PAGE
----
Many of the most popular children's movies from recent years feature both "obesogenic" behaviors and weight-related stigmatizing content, a study by University of North Carolina at Chapel Hill researchers finds.
N.C. Children's Promise, National Institutes of Health

Contact: Tom Hughes
tahughes@unch.unc.edu
919-966-6047
University of North Carolina Health Care

Public Release: 9-Dec-2013
Grant supports creation of patient-derived stem cell lines for Alzheimer's research
Researchers at UC Irvine's Institute for Memory Impairments and Neurological Disorders have received a two-year, $600,000 grant from the National Institute on Aging to develop and study patient-derived stem cell lines.
NIH/National Institute on Aging

Contact: Tom Vasich
tmvasich@uci.edu
949-824-6455
University of California - Irvine

Public Release: 9-Dec-2013
Biological Psychiatry
How a concussion can lead to depression years later
A head injury can lead immune-system brain cells to go on "high alert" and overreact to later immune challenges by becoming excessively inflammatory -- a condition linked with depressive complications, a new animal study suggests.
NIH/National Institute on Aging, Howard Hughes Medical Institute

Contact: Jonathan Godbout
Jonathan.Godbout@osumc.edu
614-293-3456
Ohio State University

Public Release: 9-Dec-2013
Proceedings of the National Academy of Sciences
The smoking gun: Fish brains and nicotine
In researching neural pathways, it helps to establish an analogous relationship between a region of the human brain and the brains of more-easily studied animal species. New work from a team led by Carnegie's Marnie Halpern hones in on one particular region of the zebrafish brain that could help us understand the circuitry underlying nicotine addiction.
European Molecular Biology Organization, University of Virginia, National Institutes of Health

Contact: Marnie Halpern
halpern@ciwemb.edu
410-246-3018
Carnegie Institution

Public Release: 9-Dec-2013
Biomaterials
Innovative drug-dispensing contact lens delivers glaucoma medication continuously for a month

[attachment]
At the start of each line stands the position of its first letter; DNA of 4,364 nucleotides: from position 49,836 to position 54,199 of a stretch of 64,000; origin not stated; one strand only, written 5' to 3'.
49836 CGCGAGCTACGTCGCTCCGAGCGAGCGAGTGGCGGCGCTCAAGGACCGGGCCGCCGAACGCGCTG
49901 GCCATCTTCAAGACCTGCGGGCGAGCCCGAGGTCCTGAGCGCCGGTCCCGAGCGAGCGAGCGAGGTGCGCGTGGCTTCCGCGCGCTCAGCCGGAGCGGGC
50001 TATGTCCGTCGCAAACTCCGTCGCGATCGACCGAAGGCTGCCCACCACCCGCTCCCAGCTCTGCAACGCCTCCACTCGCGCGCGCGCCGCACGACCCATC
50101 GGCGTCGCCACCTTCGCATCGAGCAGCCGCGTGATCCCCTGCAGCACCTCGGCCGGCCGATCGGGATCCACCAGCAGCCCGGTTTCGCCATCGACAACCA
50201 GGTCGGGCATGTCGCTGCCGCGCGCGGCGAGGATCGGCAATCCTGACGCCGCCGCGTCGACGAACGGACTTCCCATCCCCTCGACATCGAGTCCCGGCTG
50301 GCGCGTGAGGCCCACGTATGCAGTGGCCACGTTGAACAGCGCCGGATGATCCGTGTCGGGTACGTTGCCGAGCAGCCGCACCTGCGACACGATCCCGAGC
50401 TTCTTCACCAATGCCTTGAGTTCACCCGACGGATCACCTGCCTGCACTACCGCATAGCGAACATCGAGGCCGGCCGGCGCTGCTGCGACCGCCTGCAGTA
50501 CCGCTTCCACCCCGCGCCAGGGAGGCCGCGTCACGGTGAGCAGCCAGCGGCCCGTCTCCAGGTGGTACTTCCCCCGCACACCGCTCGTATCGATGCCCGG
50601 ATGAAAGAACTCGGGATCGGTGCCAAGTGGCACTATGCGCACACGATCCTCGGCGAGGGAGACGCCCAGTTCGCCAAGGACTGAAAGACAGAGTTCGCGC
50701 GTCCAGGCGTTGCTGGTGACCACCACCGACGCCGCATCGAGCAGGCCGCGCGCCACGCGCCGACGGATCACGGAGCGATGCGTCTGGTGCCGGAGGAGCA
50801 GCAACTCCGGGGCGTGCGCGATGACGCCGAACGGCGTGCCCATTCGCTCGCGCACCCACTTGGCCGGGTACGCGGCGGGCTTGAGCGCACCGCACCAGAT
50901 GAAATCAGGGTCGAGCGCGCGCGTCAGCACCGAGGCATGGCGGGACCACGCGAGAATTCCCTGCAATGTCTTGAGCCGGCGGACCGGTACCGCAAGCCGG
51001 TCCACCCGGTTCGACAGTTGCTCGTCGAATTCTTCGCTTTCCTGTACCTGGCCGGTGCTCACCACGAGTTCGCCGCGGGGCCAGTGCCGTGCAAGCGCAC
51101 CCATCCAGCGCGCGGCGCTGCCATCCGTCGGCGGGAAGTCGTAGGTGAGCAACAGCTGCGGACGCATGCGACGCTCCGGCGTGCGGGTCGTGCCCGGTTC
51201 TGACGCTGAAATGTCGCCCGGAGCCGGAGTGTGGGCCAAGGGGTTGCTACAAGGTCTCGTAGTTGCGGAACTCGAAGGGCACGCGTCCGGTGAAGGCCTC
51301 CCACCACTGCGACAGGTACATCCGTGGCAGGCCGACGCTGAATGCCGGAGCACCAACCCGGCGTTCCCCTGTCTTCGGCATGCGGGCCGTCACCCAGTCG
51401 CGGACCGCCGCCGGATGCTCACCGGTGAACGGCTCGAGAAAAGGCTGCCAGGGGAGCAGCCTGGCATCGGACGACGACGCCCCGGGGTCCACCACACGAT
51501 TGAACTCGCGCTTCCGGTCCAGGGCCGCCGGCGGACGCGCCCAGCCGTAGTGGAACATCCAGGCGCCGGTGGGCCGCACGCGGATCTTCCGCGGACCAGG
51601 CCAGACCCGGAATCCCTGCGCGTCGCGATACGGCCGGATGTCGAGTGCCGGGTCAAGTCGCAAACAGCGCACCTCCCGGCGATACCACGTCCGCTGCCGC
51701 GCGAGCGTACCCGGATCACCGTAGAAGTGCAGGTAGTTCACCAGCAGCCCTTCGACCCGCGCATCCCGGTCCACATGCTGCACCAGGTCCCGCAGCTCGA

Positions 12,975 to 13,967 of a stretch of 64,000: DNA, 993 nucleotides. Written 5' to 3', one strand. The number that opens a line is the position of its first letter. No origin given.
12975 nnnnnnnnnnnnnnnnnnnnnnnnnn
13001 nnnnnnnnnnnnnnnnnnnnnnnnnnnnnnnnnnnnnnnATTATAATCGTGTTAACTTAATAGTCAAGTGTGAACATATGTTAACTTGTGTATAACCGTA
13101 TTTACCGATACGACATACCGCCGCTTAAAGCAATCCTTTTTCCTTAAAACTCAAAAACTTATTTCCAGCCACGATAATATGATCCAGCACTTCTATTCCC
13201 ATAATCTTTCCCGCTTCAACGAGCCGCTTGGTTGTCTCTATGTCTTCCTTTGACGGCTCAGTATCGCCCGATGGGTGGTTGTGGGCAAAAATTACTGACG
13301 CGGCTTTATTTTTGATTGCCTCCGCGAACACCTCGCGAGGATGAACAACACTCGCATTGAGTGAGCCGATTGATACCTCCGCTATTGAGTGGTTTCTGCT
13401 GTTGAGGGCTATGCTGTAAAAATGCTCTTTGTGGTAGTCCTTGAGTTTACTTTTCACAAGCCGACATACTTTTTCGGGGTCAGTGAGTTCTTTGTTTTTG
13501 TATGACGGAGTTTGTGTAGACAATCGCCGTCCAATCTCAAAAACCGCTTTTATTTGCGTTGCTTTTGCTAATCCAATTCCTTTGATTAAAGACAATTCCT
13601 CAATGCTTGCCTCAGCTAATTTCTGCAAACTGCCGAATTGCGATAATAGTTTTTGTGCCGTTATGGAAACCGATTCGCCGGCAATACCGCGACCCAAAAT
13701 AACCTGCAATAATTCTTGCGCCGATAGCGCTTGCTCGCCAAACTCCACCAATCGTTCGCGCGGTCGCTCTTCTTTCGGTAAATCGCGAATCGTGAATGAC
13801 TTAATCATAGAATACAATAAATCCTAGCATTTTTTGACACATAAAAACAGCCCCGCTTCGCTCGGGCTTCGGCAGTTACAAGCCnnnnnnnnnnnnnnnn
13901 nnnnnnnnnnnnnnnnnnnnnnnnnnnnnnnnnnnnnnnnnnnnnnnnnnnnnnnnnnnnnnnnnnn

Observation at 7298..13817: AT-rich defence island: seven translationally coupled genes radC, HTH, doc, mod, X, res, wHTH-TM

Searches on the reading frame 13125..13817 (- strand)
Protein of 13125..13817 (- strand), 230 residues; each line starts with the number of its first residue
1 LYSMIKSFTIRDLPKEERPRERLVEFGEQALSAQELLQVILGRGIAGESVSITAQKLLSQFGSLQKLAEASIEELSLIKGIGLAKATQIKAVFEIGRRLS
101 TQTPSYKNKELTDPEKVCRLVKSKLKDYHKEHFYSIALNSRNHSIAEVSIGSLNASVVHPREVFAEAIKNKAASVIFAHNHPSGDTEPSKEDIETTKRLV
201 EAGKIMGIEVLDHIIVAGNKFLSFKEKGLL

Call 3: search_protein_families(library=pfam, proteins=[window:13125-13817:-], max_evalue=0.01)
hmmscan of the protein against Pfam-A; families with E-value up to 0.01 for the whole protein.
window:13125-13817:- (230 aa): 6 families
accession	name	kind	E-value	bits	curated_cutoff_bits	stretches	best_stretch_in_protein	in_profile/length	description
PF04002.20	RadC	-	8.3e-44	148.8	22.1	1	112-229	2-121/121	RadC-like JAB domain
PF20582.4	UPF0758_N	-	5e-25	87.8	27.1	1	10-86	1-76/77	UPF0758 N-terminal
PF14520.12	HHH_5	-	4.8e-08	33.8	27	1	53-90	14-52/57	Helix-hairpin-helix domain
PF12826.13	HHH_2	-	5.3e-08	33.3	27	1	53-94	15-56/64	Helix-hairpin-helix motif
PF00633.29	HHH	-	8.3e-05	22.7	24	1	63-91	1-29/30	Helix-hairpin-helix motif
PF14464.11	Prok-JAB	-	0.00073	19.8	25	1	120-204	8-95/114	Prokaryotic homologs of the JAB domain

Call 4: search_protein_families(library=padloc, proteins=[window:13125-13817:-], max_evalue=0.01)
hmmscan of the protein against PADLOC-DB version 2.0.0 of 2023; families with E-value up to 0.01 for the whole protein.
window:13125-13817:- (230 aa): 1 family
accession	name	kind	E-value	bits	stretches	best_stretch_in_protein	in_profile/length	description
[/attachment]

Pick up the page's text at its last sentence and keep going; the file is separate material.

Researchers at Massachusetts Eye and Ear/Harvard Medical School Department of Ophthalmology, Boston Children's Hospital, and the Massachusetts Institute of Technology are one step closer to an eye drop-free reality with the development of a drug-eluting contact lens designed for prolonged delivery of latanoprost, a common drug used for the treatment of glaucoma, the leading cause of irreversible blindness worldwide.
NIH/National Eye Institute, Massachusetts Eye Lions Research Fund, New England Cornea Transplant Fund, NIH/National Institute of General Medical Sciences

Contact: Mary Leach
Mary_Leach@meei.harvard.edu
617-573-4170
Massachusetts Eye and Ear Infirmary

Public Release: 9-Dec-2013
JAMA Pediatrics
Communities across US reduce teen smoking, drinking, violence and crime
Fewer high school students across the US started drinking alcohol, smoking cigarettes, committing crimes and engaging in violence before graduation when their towns used the Communities That Care prevention system during the teens' middle school years. A University of Washington study found that the positive influence of this community-led system was sustained through high school.
National Institutes of Health

Contact: Molly McElroy
mollywmc@uw.edu
206-543-2580
University of Washington

Showing releases 3376-3400 out of 3552.

<< < 131 | 132 | 133 | 134 | 135 | 136 | 137 | 138 | 139 | 140 > >>